Delta CEO Calls Georgia Voting Law ‘Unacceptable’ and ‘Based on a Lie’

Policy

Ed Bastian, CEO of Delta Air Lines, speaks at the 2019 Consumer Electronics Show in Las Vegas, Nev., January 8, 2019. (Steve Marcus/Reuters)

Delta Air Lines CEO Ed Bastian on Wednesday called a new Georgia voting law “unacceptable” and “based on a lie” about widespread fraud in the 2020 election, according to a new report. 

“I need to make it crystal clear that the final bill is unacceptable and does not match Delta’s values,” Bastian wrote in a memo to employees, according to the Atlanta Journal-Constitution

He claimed the new voting restrictions will make it more difficult for underrepresented individuals, particularly black voters, to exercise their constitutional right to vote.

Georgia Governor Brian Kemp, a Republican, signed the bill into law on Thursday. The legislation calls for changing the rules and processes for requesting an absentee ballot, including mandating that voters present valid forms of photo identification.

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The measure also limits drop boxes, which were implemented as a COVID innovation, and the early voting period for runoff elections and gives the state the authority to take over county elections or remove local elections officials.

The bill, which passed along party lines in both chambers of the state legislature, also prohibits food and beverages from being offered by outside groups to voters waiting in line to cast their ballots.

Kemp said in a statement he was surprised by Bastian’s comments, arguing that the airline did not raise any objections about the legislation.

“Today’s statement by Delta CEO Ed Bastian stands in stark contrast to our conversations with the company, ignores the content of the new law, and unfortunately continues to spread the same false attacks being repeated by partisan activists,” Kemp said. 

Delta earlier this month called for a “fair, secure elections process” and did not express any opposition to the legislation.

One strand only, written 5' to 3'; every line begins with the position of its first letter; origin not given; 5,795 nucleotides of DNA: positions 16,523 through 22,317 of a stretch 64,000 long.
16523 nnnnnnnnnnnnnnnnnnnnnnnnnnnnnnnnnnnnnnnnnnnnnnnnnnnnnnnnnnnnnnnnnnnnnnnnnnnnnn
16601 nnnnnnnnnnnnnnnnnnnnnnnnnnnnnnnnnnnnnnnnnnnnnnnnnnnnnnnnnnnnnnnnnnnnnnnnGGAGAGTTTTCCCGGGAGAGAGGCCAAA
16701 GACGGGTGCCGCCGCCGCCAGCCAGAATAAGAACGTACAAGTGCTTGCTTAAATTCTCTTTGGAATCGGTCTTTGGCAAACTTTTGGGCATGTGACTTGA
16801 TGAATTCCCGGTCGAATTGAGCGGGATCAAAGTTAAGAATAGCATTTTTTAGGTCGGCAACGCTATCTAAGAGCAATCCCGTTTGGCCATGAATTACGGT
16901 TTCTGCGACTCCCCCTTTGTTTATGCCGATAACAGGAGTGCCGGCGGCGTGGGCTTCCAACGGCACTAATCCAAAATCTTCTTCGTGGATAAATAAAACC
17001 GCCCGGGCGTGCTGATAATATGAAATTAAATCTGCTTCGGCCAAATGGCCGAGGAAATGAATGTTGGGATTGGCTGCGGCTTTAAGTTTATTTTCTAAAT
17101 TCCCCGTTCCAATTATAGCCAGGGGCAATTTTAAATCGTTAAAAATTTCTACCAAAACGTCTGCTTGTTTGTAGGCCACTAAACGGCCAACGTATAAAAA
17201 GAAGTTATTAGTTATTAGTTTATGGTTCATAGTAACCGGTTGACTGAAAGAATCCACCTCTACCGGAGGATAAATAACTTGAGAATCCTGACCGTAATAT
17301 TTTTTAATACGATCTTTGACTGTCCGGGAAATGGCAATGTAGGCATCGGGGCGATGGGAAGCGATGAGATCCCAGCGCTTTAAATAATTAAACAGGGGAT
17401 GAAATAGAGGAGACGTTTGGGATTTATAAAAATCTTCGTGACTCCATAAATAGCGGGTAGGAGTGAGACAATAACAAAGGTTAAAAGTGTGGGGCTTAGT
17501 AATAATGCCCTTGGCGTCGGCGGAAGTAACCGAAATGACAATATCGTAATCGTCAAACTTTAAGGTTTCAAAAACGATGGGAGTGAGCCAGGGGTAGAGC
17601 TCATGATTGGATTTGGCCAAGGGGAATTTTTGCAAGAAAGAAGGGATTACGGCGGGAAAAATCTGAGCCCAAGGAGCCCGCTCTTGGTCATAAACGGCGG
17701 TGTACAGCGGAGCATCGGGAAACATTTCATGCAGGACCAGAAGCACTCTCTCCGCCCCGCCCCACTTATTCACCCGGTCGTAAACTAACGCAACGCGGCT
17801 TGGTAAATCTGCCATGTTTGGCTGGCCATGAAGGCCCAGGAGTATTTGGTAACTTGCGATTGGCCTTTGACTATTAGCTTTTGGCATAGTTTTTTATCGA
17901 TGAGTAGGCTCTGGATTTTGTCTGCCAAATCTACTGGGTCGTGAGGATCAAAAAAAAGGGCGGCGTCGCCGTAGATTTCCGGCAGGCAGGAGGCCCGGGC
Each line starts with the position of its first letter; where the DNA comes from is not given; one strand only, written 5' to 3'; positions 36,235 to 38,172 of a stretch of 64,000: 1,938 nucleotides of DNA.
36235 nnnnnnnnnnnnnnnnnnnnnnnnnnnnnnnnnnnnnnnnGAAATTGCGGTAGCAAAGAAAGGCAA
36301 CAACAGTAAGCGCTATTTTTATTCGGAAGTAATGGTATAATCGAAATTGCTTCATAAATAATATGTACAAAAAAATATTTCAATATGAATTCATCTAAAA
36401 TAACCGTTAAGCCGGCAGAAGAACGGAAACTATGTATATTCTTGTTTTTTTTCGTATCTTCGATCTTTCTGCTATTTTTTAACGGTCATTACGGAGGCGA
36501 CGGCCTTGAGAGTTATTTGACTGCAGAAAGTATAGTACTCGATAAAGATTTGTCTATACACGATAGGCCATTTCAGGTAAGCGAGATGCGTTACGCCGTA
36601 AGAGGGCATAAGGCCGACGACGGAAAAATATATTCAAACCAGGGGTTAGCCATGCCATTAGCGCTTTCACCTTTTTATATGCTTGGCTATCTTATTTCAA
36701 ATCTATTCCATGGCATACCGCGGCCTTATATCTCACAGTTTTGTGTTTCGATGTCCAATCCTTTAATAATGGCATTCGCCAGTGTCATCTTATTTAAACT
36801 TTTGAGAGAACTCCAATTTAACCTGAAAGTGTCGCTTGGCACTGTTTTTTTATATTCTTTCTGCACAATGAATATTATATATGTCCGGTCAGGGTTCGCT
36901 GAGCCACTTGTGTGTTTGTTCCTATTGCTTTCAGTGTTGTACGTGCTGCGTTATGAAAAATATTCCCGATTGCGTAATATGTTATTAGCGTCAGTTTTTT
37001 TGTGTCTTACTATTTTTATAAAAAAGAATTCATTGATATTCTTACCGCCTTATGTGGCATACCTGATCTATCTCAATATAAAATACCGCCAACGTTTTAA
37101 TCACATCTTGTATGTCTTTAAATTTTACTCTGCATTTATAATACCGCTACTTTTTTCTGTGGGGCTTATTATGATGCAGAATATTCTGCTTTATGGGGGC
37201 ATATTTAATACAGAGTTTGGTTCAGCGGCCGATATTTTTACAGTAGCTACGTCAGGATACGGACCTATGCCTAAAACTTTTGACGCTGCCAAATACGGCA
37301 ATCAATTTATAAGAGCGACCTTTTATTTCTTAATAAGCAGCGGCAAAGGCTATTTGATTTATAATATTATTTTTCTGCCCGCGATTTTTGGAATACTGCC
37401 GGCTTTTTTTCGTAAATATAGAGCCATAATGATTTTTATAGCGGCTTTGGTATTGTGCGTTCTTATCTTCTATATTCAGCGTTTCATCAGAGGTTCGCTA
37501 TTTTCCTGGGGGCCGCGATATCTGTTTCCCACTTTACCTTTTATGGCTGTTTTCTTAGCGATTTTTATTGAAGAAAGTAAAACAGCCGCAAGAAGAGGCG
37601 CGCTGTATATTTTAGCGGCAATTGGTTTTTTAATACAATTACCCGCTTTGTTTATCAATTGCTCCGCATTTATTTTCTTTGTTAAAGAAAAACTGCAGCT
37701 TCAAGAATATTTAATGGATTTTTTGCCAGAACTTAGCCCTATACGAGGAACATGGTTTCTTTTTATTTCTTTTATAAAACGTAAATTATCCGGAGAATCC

Bastian, however, claims the company was working with legislators “to try and remove some of the most egregious measures from the bill.”

“We had some success in eliminating the most suppressive tactics that some had proposed,” he said.

“After having time to now fully understand all that is in the bill, coupled with discussions with leaders and employees in the Black community, it’s evident that the bill includes provisions that will make it harder for many underrepresented voters, particularly Black voters, to exercise their constitutional right to elect their representatives. That is wrong,” Bastian wrote in the memo.

“The entire rationale for this bill was based on a lie: that there was widespread voter fraud in Georgia in the 2020 elections. This is simply not true. Unfortunately, that excuse is being used in states across the nation that are attempting to pass similar legislation to restrict voting rights,” he said.

Delta’s latest memo comes after the airline and other Georgia companies have been threatened with boycotts by opponents of the new voting restrictions who charge that local corporations should have worked harder to intervene before the legislation passed.

Meanwhile, a group of black business executives are calling on America’s corporate leaders to stand up against what they see as efforts to restrict voting access.

“Corporations have to stand up. There is no middle ground,” said Ken Chenault, former American Express CEO, during an appearance on CNBC. “This is about all Americans having the right to vote, but we need to recognize the special history of the denial of the right to vote for Black Americans, and we will not be silent,” he added.

Send a tip to the news team at NR.

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